Opinion

Freedom Campers not invited

The recent announcement from newly appointed Tourism Minister Stuart Nash that he will ban freedom camping in vehicles that are not self-contained has come like a bucket of cold reality to many in the tourism industry. The minister is the first in a long time to heed the many calls from throughout the country for the industry to be reeled in and reset to be less harmful to the New Zealand environment and less costly to taxpayers and ratepayers.  The minister made it very clear that he was looking at innovative ways to ensure taxpayers and ratepayers will not continue to pay for tourism’s impact on infrastructure and the environment. He was also clear that he was not closing New Zealand to those tourists who were not wealthy but they will not be the target market and that every tourist that comes to New Zealand will pay for the New Zealand experience. For decades New Zealanders have complained about tourism overload, human waste on walking tracks roadsides and the spoiling of our special places by hordes of visitors. These people will welcome the minister’s determination to take advantage of the absence of overseas tourists to make the changes the industry has refused to even contemplate. Until now no one wanted to explain to ratepayers why they should fund essential infrastructure for the exploitative and damaging tourism industry over and above any other industry. Our district councils appear to lack the courage, common sense or ability to tell the tourist industry to fund their own promotions. When regional councils spend ratepayers’ money it is generally to mitigate and control the adverse impacts of agriculture and other industries. When the Government spends millions of taxpayers’ dollars monitoring and controlling the fishing industry it is to ensure fish stocks are protected from over harvest. Only the tourism industry it seems assumes the right to dip into ratepayers’ pockets for promotion and to meet the demand for essential infrastructure they create. There was even a recent suggestion that the Government should issue every New Zealander with a cash loaded credit card to spend on…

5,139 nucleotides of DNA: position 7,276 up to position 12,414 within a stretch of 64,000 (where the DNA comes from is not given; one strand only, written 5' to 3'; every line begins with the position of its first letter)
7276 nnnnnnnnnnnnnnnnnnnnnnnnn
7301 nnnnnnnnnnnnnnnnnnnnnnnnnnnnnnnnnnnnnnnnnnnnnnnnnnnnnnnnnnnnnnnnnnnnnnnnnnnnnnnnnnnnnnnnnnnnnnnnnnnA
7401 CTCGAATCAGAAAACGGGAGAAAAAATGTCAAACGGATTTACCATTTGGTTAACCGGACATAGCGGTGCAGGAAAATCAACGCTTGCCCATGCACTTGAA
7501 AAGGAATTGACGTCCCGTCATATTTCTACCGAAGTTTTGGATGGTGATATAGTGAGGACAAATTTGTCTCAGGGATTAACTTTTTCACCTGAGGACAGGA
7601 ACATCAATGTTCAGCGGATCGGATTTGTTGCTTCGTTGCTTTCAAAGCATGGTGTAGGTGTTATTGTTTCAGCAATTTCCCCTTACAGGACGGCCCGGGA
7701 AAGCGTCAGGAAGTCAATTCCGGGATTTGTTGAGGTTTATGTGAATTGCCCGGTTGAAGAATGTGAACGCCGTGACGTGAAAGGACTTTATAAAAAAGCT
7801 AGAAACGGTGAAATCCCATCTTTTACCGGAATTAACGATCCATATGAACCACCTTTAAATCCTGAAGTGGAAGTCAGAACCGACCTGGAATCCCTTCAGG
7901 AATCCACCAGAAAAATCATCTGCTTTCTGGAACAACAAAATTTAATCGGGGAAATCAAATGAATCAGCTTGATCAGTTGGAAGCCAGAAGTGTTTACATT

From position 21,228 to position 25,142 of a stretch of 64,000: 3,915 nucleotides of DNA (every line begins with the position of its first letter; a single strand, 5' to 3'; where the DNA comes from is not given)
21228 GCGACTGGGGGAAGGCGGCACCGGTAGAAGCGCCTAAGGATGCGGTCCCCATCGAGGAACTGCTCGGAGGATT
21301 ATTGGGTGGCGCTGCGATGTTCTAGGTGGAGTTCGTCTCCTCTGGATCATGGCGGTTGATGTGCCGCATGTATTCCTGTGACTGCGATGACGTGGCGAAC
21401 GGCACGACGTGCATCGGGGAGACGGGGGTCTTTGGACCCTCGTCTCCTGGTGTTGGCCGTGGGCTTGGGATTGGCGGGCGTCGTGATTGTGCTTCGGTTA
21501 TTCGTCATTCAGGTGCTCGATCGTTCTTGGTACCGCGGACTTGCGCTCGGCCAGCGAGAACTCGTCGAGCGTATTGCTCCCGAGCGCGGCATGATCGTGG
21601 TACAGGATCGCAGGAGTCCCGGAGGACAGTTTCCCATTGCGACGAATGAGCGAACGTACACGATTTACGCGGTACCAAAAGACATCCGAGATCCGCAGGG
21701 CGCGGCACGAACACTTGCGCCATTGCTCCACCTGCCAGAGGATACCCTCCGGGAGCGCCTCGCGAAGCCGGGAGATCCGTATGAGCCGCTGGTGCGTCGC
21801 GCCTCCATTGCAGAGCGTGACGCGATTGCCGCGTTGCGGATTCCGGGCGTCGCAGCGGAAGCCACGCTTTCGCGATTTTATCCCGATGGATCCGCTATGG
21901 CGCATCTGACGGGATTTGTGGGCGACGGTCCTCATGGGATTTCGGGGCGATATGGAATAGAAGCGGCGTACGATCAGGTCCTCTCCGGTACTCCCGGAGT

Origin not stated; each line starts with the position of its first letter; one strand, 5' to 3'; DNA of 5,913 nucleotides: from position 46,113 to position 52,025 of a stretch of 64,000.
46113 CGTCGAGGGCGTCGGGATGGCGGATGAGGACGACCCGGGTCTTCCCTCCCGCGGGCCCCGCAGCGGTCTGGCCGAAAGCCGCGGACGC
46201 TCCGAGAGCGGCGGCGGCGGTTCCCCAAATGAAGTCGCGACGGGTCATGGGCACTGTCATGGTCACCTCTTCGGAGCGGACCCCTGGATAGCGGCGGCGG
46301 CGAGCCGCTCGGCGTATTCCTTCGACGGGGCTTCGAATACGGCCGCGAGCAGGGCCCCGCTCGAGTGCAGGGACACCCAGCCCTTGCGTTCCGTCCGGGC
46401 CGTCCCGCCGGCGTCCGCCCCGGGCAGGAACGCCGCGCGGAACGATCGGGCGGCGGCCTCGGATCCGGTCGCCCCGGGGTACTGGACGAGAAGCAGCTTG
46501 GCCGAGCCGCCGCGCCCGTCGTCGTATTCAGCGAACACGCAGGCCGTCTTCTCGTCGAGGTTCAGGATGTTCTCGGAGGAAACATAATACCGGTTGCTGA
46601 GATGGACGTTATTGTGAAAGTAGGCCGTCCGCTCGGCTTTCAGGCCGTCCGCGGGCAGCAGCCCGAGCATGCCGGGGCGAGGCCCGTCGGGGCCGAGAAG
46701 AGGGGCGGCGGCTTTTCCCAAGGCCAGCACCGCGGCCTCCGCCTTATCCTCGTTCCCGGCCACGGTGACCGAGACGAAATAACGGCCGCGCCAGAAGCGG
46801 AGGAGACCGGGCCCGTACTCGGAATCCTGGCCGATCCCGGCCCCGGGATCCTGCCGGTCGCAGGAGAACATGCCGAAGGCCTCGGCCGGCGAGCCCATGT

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Referenda is Democracy